A pair of mounted Gaúchos leading a horse

The Pampas of Argentina and the grassy granges extending into Uruguay, the southern states of  Brazil (principally Rio Grande do Sul, but also Santa Catarina and Parana) and Paraguay are home to the fabled “Gaúchos”.

Gaúchos were skilled nomadic horsemen, or cowboys, that roamed the grasslands in the process of raising cattle and horses. While there are still some that work as cowboys they tend to do so now on cattle farms, though the term “Gaúcho” still applies to the people of the region.

Having visited a couple of cattle ranches in Argentina I took a few photographs that I have now used to to make a collection of monochrome prints that will go on sale at the end of this year as limited edition prints. A small selection is replicated below.


Gaucho on horseback



Gaúcho boot in stirrup  


Gaúcho boots



Gaúchos leading a group of horses

I shall post on this subject again when the images are ready for sale (possibly end OCT18) with more information on the edition size, image size and how to order.

If you might be interested in buying any of the above or related images (24 images in the whole collection) please send me an email.



Brushing up!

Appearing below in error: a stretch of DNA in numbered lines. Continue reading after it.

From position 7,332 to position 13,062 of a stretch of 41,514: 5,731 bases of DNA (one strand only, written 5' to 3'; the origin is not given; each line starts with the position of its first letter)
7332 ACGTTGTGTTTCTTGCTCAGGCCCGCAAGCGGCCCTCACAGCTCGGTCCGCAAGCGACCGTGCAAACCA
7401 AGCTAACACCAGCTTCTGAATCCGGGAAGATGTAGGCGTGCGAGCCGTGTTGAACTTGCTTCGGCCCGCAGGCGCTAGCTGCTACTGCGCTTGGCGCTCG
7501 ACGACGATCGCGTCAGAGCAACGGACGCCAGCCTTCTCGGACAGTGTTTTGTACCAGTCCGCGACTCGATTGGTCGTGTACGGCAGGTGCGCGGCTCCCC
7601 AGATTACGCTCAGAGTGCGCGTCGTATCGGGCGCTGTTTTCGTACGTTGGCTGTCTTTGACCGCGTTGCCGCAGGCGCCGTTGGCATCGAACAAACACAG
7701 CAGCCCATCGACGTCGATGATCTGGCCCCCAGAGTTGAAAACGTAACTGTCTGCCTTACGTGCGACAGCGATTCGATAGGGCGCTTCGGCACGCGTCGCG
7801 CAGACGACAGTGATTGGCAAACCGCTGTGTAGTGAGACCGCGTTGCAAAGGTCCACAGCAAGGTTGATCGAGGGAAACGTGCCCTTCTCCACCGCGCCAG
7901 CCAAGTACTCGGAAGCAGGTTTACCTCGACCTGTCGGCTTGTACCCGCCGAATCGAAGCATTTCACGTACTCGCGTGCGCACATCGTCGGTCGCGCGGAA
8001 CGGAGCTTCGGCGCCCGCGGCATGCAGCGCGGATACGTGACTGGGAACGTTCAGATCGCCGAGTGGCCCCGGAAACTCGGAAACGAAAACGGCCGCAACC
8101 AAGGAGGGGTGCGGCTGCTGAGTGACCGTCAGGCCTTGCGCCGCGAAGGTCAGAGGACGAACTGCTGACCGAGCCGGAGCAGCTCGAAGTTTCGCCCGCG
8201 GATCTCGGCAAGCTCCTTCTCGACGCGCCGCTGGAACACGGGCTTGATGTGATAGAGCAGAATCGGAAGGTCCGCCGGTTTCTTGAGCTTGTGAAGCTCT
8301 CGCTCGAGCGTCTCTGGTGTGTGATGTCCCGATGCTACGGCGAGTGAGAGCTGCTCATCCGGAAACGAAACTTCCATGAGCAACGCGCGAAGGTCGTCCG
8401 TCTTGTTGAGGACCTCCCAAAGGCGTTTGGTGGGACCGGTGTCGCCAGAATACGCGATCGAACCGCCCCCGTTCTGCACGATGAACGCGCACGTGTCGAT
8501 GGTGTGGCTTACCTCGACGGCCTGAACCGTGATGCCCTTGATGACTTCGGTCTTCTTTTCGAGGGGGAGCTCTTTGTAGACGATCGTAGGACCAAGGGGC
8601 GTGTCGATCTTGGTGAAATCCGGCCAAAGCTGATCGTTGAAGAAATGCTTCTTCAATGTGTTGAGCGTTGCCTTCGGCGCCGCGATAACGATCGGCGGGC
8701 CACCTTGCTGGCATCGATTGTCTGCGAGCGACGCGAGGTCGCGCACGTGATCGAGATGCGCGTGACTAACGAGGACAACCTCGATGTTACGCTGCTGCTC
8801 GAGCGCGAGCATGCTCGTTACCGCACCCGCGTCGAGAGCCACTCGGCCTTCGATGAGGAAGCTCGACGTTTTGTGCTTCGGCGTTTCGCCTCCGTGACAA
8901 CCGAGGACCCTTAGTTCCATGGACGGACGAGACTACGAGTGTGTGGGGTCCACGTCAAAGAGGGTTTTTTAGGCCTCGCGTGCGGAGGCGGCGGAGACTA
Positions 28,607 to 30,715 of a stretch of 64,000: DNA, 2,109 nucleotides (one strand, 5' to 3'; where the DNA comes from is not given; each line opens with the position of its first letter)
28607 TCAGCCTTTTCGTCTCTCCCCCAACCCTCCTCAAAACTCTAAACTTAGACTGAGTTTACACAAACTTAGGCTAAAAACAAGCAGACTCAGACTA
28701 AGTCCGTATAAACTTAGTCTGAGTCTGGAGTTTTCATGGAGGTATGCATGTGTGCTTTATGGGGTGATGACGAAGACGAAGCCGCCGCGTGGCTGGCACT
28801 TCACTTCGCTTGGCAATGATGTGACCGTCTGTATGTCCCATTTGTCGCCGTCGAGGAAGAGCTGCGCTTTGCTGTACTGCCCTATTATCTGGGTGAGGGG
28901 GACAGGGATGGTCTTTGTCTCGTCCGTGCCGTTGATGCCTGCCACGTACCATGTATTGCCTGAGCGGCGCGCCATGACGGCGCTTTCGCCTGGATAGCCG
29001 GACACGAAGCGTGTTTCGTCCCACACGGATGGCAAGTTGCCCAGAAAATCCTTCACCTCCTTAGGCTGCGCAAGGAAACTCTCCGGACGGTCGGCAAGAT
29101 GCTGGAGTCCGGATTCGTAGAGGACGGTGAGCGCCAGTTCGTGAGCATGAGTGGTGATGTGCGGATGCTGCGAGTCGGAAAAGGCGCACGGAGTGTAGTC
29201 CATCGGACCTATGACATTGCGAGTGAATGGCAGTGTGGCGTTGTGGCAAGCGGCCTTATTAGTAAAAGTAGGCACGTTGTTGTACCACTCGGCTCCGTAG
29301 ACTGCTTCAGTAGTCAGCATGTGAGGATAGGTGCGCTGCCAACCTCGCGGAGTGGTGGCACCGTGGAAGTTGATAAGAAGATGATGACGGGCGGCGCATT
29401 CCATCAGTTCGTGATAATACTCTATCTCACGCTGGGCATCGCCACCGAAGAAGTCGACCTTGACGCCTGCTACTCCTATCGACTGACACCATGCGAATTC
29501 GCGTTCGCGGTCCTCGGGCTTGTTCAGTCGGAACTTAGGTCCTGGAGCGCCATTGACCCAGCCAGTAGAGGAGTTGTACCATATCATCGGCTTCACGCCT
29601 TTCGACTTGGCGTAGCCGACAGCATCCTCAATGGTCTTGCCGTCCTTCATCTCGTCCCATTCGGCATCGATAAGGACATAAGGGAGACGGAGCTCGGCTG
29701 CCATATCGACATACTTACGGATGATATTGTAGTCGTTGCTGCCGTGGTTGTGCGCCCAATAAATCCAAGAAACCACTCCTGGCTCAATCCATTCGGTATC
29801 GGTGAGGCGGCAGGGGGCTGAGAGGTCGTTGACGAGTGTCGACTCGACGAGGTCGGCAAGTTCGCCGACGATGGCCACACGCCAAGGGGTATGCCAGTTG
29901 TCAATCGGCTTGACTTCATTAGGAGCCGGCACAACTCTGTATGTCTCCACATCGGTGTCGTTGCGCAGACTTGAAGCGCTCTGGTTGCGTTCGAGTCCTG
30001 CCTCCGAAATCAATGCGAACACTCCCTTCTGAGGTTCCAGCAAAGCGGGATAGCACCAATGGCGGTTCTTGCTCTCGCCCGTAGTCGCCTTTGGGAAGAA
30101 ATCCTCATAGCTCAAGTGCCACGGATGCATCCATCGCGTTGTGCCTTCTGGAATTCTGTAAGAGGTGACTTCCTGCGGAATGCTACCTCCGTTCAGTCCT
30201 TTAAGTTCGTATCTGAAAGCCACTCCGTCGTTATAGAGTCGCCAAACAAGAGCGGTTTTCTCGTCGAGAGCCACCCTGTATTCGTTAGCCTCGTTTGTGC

A selection of brushes for general use

Tools of the trade … in order to create something artistic it is necessary* to have a few brushes.

* necessary but not essential … how paint gets onto a surface is not critical. Think about those cave paintings from aeons ago, or acrylic pouring techniques.

The funny thing is that when I began painting it was with just a few brushes, building up slowly as saw other brushes I might want to try out till I had spent a lot of money on what I thought I needed before finally sticking to just a few favourites that I feel comfortable with.

For my watercolour work, I have about 40 brushes including 2 decorating brushes (1 1/2″ and 2″), a toothbrush (for splattering, and a couple of ladies’ makeup brushes. I have a lot more brushes for oil and acrylic work.